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I have a macro that will implement a Java interface that is a listener. I defined the macro to take a map containing functions that I want to destructure, and use for each of the interfaces methods. This is the macro :-

(defmacro with-cache-listener-m [component event body]
   (let [{:keys [f-insert f-update]} body]
     `(. ~component addMapListener
     (proxy [AbstractMapListener] []
       (entryInserted [~event] ~f-insert ~event)
       (entryUpdated [~event] ~f-update ~event)))))

The body map is this :-

(def m-callbacks {:f-insert callback-insert :f-update callback-update})

But when I call (macroexpand '(with-cache-listener-m test-cache e m-callbacks)) it expands to (. test-cache user/addMapListener (clojure.core/proxy [com.tangosol.util.AbstractMapListener] [] (user/entryInserted [e] nil e) (user/entryUpdated [e] nil e)))

The callback functions are nil. Do I need to define them differently or am I going about this the wrong way.

share|improve this question
What are callback-insert and callback-update? When you call m-callbacks what does it produce? – rplevy Apr 28 '11 at 14:25
They are just two functions that print their argument and return. m-callbacks is user> m-callbacks {:f-insert #<user$callback_insert user$callback_insert@1db87736>, :f-update #<user$callback_update user$callback_update@2d3584f9>} – JPT Apr 28 '11 at 14:50
What if you bind m-callbacks to a function that evaluates to this map instead of to the map directly? – rplevy Apr 28 '11 at 15:12
(defn m-callbacks2 [] ({:f-insert callback-insert :f-update callback-update})) Same result, both functions are nil in the macro expansion. – JPT Apr 28 '11 at 15:45
up vote 4 down vote accepted

When you call the with-cache-listener-m macro, the body argument get bounded to 'm-callbacks as a symbol, so when you try to destructure that local var it won't work because it ain't a map. You can let the resulting form do the job like this:

(defmacro with-cache-listener-m [component event body]
  `(let [{:keys [f-insert# f-update#]} ~body]
     (. ~component addMapListener
        (proxy [AbstractMapListener] []
          (entryInserted [~event] f-insert# ~event)
          (entryUpdated [~event] f-update# ~event)))))

But in the end I'm not sure your code need a macro, have you tried to write it as a function:

(defn add-map-listener [component insert-fn update-fn]
  (.addMapListener component
    (proxy [AbstractMapListener] []
      (entryInserted [e] (insert-fn e))
      (entryUpdated [e] (update-fn e)))))

As you saw, I changed a couple of things:

  • Made the function name clearer, your macro wasn't really like other with-* macros that usually evaluate some code (the body) in some kind of special context.
  • Removed the event argument as it didn't seemed to have any use.
  • Made the insert-fn and update-fn arguments explicit to simplify the example.
  • Used the new method calling syntax.
  • Fixed the proxy's methods to actually use the given functions.

If you want to make the functions completely optional and make it possible to be given in any order you could always do that:

(defn add-map-listener [component & functions]
  (let [{:keys [insert-fn update-fn]} (into {} functions)]
    (when-not (empty? functions)
      (.addMapListener component 
        (proxy [AbstractMapListener] []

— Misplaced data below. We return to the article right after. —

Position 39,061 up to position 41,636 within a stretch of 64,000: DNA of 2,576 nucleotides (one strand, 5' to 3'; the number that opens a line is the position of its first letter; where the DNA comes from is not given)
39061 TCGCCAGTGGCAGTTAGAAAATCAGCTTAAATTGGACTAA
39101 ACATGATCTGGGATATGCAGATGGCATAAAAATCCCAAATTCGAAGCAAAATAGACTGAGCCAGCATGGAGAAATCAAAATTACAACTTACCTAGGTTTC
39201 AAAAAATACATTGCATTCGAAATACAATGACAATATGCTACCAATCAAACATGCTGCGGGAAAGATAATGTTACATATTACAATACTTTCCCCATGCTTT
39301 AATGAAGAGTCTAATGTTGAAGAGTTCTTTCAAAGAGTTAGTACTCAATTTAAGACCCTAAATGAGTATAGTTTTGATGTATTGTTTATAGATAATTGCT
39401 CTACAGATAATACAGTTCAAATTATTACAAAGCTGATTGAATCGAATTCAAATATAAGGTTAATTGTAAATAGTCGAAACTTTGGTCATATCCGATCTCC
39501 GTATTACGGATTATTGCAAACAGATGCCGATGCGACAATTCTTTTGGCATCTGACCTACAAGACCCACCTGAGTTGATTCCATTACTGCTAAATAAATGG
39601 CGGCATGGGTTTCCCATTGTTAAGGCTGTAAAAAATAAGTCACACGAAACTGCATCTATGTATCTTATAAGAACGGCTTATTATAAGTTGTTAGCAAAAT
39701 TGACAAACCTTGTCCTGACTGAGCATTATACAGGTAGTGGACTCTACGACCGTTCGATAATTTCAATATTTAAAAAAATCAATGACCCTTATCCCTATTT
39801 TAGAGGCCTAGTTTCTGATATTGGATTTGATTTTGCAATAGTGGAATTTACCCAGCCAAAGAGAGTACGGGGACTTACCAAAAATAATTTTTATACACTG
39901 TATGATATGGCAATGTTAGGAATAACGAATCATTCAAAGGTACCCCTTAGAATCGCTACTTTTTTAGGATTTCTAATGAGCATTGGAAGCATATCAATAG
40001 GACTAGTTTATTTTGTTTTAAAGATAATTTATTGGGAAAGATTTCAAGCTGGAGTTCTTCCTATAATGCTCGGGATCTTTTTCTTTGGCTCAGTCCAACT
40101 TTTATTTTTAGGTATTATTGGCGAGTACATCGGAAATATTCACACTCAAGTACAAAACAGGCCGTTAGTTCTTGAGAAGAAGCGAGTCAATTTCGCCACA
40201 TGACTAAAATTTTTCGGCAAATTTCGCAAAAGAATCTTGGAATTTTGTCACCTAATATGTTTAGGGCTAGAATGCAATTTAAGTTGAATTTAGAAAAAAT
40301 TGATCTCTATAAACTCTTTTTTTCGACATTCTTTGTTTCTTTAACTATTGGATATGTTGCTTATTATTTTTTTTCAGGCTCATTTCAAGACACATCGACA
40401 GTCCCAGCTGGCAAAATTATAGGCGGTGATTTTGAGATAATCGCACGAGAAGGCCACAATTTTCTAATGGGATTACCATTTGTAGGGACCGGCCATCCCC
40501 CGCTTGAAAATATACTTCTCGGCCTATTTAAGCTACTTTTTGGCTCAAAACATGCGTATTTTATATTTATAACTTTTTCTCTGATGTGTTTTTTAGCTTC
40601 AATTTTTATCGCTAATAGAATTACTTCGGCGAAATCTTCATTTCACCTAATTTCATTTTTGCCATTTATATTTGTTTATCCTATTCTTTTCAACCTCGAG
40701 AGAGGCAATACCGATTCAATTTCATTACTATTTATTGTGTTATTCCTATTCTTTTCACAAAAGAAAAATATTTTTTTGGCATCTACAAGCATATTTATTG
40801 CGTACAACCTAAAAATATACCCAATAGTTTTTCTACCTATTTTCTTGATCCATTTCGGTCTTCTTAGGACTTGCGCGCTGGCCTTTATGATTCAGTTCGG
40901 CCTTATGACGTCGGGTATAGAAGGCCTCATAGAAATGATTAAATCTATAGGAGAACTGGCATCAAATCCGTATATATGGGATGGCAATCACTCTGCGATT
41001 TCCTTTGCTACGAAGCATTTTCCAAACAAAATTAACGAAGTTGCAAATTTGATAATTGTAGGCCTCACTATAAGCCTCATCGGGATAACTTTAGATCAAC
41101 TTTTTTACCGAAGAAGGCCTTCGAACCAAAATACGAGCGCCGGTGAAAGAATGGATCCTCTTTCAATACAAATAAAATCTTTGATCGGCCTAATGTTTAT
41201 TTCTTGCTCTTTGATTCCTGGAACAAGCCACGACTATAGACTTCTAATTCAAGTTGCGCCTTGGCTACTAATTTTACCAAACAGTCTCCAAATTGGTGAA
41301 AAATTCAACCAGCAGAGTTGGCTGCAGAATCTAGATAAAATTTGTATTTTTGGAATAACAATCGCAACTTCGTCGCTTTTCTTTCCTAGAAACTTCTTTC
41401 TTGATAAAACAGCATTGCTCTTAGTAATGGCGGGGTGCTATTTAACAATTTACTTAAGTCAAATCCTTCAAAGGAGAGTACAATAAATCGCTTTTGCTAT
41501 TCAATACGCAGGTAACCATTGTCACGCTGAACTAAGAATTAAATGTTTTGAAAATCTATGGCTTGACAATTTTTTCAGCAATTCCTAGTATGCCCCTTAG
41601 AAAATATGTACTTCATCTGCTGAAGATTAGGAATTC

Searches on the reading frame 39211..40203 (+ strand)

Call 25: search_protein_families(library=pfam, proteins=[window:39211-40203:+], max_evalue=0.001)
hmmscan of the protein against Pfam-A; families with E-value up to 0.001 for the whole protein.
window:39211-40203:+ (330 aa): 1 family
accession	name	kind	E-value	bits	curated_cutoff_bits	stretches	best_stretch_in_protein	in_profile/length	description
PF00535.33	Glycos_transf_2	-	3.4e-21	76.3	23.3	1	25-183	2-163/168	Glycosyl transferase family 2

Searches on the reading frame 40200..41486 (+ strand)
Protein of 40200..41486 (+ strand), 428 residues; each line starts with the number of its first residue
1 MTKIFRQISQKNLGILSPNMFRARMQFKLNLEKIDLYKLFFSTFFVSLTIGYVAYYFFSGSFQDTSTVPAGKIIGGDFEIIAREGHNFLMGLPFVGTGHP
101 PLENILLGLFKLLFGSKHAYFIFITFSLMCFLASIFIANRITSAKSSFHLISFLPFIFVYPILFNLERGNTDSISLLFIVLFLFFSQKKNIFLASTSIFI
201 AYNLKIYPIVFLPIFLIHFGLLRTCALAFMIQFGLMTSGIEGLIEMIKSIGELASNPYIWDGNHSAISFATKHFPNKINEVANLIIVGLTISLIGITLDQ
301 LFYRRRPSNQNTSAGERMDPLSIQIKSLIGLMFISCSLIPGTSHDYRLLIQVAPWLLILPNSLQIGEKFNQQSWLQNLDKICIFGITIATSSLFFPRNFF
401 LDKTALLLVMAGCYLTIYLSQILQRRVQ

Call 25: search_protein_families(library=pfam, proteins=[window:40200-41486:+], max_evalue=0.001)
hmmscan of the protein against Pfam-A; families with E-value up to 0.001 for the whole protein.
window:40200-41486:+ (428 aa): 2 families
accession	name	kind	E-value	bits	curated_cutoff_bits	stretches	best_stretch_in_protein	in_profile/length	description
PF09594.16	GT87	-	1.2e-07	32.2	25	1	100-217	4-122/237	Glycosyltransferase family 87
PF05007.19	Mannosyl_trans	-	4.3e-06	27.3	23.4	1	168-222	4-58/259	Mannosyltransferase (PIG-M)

(entryInserted [e] (insert-fn e))
          (entryUpdated [e] (update-fn e)))))))

Notice that I've added code to not call addMapListener when no functions are given.

share|improve this answer
This is certainly a lot clearer, thank you. However, I still get the same error, as when I originally defined it as a function. My map of functions is (def m-callbacks {:insert-fn callback-insert :update-fn callback-update}), but when I call add-map-listener, I get an exception, No value supplied for key. m-callbacks evals to user> m-callbacks {:insert-fn #<user$callback_insert user$callback_insert@1db87736>, :update-fn #<user$callback_update user$callback_update@2d3584f9>} – JPT Apr 28 '11 at 18:21
First, you'll need to use apply like this (apply add-map-listener m-callbacks) and second I've made a small mistake, the functions argument need to be transformed back into a map, it's fixed now. – Nicolas Buduroi Apr 28 '11 at 18:43
You could also define add-map-listener with that args vector: [component functions] so that it directly take a map as argument. With the way I've defined it you could call it like that: (add-map-listener test-cache :f-insert callback-insert :f-update callback-update) – Nicolas Buduroi Apr 28 '11 at 18:47
(apply add-map-listener test-cache m-callbacks) works. Thanks you, this was very educational. Not sure I understand the use of apply here, but will look that up now. – JPT Apr 28 '11 at 19:09

Macros are not functions: they only know about the literal forms passed to them at compile-time. If you assign a value, say 10, to the var x, then pass x to your macro, it sees not 10 but x. Your macro will probably work fine if, instead of defing m-callbacks and then passing that symbol, you simply pass the map directly as a literal.

share|improve this answer
I guess what I really want to know is how any Java listener interface that defines more than one method, can be implemented idiomatically in a macro. I tried this :- user> (macroexpand '(with-cache-listener-m test-cache e '{:f-insert callback-insert :f-update callback-update})) (. test-cache user/addMapListener (clojure.core/proxy [com.tangosol.util.AbstractMapListener] [] (user/entryInserted [e] nil e) (user/entryUpdated [e] nil e))) – JPT Apr 28 '11 at 14:54

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